Eat out
OK, I eat three meals a day, but mostly we cook at home. I think we need to revive our “eat out on Wednesday” plan and strive to go out of the neighborhood, enjoy the al fresco options, get ice cream and frozen custard. There’s a column in the paper about great breakfast restaurants that always has me drooling, so the addendum to the Wednesday plan should also be eat breakfast out once a month.

Act like a tourist
Last summer I had a fabulous week hosting an out of town guest. Criss-crossing the Loop on a weekday, taking the architectural boat tour (my fave!), trying a few new lunch places, visiting museums, taking selfies at the Bean. I can fit these things into a Saturday, or take a few days off work.

Find something I’ve never seen before
Today’s paper included a booklet called Secret Chicago, Your Guide to the Hidden City. Leafing through it, I see loads of things I never knew about. Interesting buildings to visit, a quiet garden next to the Art Institute, offbeat museums, groceries, a clump of fused metal from the Chicago Fire, and a list of speakeasy bars.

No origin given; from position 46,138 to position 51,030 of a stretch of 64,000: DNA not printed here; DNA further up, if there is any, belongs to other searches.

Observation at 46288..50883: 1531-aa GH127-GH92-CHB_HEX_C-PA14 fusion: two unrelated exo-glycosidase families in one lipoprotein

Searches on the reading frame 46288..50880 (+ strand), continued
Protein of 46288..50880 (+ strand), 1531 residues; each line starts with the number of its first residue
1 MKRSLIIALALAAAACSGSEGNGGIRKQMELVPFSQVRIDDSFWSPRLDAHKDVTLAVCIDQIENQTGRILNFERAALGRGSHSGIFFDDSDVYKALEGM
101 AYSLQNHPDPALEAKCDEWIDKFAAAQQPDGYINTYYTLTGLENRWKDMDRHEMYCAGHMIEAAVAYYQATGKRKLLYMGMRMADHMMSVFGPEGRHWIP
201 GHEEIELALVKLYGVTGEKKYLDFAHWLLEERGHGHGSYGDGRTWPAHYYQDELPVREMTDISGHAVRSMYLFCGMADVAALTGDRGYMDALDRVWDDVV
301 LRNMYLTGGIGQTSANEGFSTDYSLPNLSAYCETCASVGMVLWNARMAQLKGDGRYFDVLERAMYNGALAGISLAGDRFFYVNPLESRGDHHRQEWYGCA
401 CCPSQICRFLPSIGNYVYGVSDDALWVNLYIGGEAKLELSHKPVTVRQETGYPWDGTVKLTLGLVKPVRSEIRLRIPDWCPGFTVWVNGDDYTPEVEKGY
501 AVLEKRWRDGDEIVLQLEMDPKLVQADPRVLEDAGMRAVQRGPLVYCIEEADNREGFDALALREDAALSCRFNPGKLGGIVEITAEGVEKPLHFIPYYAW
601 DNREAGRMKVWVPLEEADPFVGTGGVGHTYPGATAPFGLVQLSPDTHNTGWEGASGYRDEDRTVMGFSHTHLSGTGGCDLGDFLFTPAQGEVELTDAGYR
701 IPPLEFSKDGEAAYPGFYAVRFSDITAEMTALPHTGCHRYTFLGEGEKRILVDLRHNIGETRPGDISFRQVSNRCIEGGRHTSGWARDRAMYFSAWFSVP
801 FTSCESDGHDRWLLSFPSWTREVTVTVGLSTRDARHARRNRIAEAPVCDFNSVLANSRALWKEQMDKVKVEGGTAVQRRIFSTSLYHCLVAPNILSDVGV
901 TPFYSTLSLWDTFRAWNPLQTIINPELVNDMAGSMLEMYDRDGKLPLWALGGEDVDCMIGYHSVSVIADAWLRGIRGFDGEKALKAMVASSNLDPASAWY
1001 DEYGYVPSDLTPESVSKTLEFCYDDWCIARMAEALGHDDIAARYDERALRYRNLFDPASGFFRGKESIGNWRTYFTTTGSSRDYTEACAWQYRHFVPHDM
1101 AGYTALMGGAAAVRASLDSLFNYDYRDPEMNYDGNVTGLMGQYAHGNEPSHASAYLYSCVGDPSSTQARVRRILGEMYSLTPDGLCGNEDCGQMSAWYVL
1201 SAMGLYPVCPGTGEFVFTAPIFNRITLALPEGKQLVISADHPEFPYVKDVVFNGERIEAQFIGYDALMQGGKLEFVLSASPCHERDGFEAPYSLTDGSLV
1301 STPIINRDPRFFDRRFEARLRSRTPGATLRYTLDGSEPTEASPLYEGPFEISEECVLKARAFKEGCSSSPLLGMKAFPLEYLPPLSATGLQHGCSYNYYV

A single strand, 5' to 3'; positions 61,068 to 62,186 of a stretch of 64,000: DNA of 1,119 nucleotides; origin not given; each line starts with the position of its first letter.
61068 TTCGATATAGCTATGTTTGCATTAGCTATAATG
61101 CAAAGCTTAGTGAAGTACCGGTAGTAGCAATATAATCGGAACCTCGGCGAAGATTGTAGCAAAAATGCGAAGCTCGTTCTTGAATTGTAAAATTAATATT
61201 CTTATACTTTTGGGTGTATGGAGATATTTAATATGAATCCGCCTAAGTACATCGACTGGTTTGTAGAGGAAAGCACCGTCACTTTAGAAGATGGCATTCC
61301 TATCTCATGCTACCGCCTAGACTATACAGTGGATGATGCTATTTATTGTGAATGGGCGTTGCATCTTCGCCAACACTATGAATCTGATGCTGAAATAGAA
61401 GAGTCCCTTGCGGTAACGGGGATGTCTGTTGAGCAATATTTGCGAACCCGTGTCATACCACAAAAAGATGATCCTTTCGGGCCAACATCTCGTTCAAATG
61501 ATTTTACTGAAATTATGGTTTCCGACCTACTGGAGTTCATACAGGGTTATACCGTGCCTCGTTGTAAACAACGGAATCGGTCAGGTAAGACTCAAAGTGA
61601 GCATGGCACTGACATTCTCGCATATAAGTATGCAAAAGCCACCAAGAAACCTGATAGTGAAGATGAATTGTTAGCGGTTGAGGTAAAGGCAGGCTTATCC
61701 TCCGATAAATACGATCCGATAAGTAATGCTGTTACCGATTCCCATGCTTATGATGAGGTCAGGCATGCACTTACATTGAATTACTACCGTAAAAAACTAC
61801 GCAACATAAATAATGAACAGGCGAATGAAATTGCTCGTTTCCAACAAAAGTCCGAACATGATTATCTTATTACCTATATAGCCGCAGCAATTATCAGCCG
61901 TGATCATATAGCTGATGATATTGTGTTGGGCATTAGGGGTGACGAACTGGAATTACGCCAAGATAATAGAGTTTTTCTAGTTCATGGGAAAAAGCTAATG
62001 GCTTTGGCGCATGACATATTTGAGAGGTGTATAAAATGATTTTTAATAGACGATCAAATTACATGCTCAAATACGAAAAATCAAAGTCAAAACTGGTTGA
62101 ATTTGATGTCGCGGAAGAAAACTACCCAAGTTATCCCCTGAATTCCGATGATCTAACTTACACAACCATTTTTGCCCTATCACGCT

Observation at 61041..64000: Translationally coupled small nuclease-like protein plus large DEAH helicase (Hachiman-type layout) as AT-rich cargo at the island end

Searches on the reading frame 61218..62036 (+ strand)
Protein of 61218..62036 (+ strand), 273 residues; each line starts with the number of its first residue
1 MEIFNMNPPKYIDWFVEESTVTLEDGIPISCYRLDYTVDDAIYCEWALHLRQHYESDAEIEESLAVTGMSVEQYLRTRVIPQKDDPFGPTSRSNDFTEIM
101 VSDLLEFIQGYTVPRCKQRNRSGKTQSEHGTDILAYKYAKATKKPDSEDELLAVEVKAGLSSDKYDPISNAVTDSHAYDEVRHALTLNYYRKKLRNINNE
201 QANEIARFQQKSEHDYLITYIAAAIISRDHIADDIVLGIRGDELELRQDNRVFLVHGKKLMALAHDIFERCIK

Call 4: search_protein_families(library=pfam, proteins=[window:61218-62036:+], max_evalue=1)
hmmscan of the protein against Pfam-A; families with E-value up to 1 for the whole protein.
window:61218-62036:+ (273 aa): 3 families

Back-up plan (or what to do when the weekend is rainy or miserably hot)
Air-conditioned theater or movies; the Museum of Science and Industry, the Planetarium, the Field Museum (I confess, I haven’t been to any of then since we moved here).

Important postscript to the plan: don’t be a tyrant about the plan, do what sounds fun, and bring a friend. I can’t wait!

Mini Me